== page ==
Two Tablets

Friday, 11 August, 2017 - 12:51 pm

L.gifTwo Tablets

The Ten commandments are the foundation of the Torah. They encompass the most important principles of the Torah and therefore, unlike the rest of the Torah that was transmitted through Moses, the entire Jewish people heard the Ten Commandments spoken directly from G-d himself.

The Ten Commandments were inscribed on two tablets, each tablet containing five of the commandments. In this week’s portion, while retelling the story of Sinai Moses emphasizes that there were two tablets: “And it came to pass at the end of forty days and forty nights, that the Lord gave me two stone tablets, the tablets of the covenant.” The question arises: why the need for two tablets? Couldn't Moses have inscribed all ten commandments on one tablet?

The Torah contains two general forms of Commandments: 1) the Commandments that relate to the relationship between man and G-d, such as loving G-d, fearing G-d, not mentioning His name in vain, etc. 2) and Commandments that relate to the relationship between man and his fellow, such as the Commandment to love a fellow as one’s self, and various forms of charity. Examining the ten commandments we find that they contain both categories of commandments. In fact, the first five are between man and G-d, and the second five are between man and fellow man.

Had all the Ten Commandments been written on one tablet, the only way to read them would be vertically from top to bottom, which would lead to the mistaken impression that somehow there is a hierarchy between the categories, that somehow G-d is more concerned about how we treat Him than about how we treat our fellow person.

The Torah therefore emphasizes that the commandments were inscribed on two tablets, which allows the commandments to be read not just vertically but also horizontally, thus the first commandment, “I am the L-rd your G-d”, which was inscribed on top of one tablet, and the sixth commandment, “You shall not murder”, which was inscribed on top of the other tablet, are both on the same level.  

In fact, when we read the Commandments horizontally, we see that the column of man’s responsibility to G-d and the column of man’s responsibility to fellow man share the same theme:

1. I am the L-rd your G‑d. 6. You shall not murder:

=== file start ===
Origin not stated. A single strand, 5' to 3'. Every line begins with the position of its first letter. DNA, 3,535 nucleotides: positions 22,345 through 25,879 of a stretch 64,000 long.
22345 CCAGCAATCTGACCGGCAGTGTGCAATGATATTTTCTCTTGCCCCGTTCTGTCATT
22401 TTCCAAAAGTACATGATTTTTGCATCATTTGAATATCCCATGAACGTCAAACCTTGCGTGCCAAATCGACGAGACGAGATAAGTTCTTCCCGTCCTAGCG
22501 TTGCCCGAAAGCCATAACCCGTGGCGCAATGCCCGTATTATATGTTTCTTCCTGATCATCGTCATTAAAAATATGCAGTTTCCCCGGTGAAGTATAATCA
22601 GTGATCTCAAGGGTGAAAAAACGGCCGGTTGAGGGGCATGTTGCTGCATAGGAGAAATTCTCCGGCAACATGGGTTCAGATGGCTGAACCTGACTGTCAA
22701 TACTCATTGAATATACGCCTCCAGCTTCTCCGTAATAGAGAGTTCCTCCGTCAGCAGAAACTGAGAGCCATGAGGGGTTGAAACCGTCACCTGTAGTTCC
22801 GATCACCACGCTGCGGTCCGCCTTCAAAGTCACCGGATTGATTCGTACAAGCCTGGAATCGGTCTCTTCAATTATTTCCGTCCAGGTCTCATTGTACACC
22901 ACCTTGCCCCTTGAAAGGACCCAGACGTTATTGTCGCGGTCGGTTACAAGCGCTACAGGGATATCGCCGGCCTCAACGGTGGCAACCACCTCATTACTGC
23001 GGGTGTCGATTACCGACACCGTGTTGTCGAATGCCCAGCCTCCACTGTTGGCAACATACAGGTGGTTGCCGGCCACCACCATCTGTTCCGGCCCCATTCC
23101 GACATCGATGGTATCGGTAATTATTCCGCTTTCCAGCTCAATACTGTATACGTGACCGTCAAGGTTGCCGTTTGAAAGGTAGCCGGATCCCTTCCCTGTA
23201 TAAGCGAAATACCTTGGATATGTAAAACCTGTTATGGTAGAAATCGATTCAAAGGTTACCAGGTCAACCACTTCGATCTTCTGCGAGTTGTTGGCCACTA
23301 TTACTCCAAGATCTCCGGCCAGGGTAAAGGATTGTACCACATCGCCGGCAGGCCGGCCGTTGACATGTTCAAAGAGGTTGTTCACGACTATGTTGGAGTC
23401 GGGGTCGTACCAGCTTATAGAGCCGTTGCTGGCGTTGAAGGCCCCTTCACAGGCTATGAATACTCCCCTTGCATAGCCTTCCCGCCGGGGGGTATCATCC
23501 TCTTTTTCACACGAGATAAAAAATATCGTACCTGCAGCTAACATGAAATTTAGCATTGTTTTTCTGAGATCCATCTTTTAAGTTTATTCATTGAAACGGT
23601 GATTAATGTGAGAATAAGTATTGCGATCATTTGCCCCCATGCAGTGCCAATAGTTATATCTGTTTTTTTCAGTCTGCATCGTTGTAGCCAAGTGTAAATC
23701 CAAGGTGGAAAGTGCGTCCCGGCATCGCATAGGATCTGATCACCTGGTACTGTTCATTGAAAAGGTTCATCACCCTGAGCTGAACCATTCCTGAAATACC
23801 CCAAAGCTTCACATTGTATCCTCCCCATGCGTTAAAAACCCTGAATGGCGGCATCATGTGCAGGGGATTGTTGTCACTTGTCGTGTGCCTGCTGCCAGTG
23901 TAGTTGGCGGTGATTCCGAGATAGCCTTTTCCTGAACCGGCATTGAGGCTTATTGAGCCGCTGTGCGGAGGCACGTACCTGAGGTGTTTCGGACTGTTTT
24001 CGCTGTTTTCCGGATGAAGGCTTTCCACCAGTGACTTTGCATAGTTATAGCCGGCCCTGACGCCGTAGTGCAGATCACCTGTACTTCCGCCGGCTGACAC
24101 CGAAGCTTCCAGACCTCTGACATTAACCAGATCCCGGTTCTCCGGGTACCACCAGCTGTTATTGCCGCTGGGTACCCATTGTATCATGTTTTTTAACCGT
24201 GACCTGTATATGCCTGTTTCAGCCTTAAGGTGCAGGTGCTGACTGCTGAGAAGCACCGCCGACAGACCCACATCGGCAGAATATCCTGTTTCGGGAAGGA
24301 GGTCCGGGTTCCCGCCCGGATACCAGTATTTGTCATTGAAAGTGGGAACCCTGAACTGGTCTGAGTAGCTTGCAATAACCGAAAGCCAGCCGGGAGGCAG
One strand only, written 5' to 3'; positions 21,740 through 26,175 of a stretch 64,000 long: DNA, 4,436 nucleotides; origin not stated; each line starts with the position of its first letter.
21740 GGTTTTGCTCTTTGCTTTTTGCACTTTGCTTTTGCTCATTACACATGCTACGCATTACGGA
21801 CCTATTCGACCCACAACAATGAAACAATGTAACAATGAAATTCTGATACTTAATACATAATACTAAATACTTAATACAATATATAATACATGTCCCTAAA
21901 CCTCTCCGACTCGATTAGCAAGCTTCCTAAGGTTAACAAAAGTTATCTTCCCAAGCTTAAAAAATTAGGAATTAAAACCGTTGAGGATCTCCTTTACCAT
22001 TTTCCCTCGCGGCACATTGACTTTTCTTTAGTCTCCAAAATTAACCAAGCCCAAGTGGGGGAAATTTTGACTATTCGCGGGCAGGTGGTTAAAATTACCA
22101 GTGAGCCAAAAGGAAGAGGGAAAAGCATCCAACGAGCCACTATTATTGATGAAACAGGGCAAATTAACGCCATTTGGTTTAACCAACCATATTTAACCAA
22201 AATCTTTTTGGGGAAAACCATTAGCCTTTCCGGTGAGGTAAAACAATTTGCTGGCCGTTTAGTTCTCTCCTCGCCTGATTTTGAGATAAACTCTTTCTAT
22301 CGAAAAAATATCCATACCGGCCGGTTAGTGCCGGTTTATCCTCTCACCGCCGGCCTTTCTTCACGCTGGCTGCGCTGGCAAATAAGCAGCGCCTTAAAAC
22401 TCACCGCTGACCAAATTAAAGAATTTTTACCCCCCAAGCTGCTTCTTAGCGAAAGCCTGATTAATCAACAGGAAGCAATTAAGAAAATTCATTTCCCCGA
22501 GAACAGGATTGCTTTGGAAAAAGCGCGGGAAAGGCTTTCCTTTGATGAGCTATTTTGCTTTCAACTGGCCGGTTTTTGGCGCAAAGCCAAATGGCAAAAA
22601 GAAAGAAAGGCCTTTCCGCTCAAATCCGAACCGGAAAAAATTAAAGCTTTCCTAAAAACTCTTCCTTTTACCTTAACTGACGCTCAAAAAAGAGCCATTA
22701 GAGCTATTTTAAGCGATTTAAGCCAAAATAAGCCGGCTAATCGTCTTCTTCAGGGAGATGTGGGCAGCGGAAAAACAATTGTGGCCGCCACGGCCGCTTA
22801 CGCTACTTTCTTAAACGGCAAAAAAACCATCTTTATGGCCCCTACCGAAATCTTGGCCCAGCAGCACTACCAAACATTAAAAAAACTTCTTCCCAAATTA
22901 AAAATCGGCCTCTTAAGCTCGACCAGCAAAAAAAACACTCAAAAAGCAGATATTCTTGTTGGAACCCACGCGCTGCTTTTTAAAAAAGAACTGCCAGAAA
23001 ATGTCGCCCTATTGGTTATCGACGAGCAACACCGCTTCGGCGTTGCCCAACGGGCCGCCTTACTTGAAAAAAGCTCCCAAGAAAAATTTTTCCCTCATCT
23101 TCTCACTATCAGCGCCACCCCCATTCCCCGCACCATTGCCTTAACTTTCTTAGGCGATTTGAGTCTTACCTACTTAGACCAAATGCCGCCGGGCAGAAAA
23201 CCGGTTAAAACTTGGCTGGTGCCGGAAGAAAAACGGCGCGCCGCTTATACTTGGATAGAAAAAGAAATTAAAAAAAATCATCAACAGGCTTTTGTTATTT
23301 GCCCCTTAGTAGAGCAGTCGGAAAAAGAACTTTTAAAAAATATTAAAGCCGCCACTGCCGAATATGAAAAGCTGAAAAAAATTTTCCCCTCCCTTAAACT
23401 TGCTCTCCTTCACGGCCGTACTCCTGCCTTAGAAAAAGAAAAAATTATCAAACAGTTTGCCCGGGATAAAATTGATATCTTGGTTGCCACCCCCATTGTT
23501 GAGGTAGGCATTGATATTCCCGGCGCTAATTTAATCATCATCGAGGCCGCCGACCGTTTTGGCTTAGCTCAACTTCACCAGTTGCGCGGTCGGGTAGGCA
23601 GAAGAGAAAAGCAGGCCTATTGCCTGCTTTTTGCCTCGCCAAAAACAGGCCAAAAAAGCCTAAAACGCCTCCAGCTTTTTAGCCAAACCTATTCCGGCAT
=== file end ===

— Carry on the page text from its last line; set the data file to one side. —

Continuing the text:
Murder is a terrible sin specifically because “I am the L-rd your G-d” and every Human being was created in the Image of G-d. Thus taking a human life is denying the sanctity of G-d.

2. You shall have no other gods before Me. 7. You shall not commit adultery:

The binding theme between these two commandments is the theme of loyalty. We must be loyal to are relationship with G-d and to our sacred relationship with our spouse.

3. You shall not take the name of the L-rd your G‑d in vain. 8. You shall not steal:

Stealing from someone else compromises our honesty and will inevitably lead to swearing falsely in G-d’s name in order to deny the theft.

4. Remember the Sabbath Day, to keep it holy. 9. You shall not bear false witness against your neighbor.

By resting on Shabbat we testify that G-d created the world in six days and rested on the seventh, thus celebrating Shabbat is an act of testimony.

5. Honor your father and mother. 10. You shall not covet.

Coveting something that belongs to another person implies that one believes that he does not have what he needs, and he feels that in order to achieve happiness and meaning he must possess that which belongs to someone else. The truth however is that meaning in life and happiness comes from celebrating the talents, personality, possessions and circumstances we are blessed with. Honoring the parents who brought us into the world implies that we accept that the person we are, the G-d given talents we possess, our unique life story, being born into a specific family at a specific time, is exactly the person we need to be in order to fulfill our purpose on this earth.


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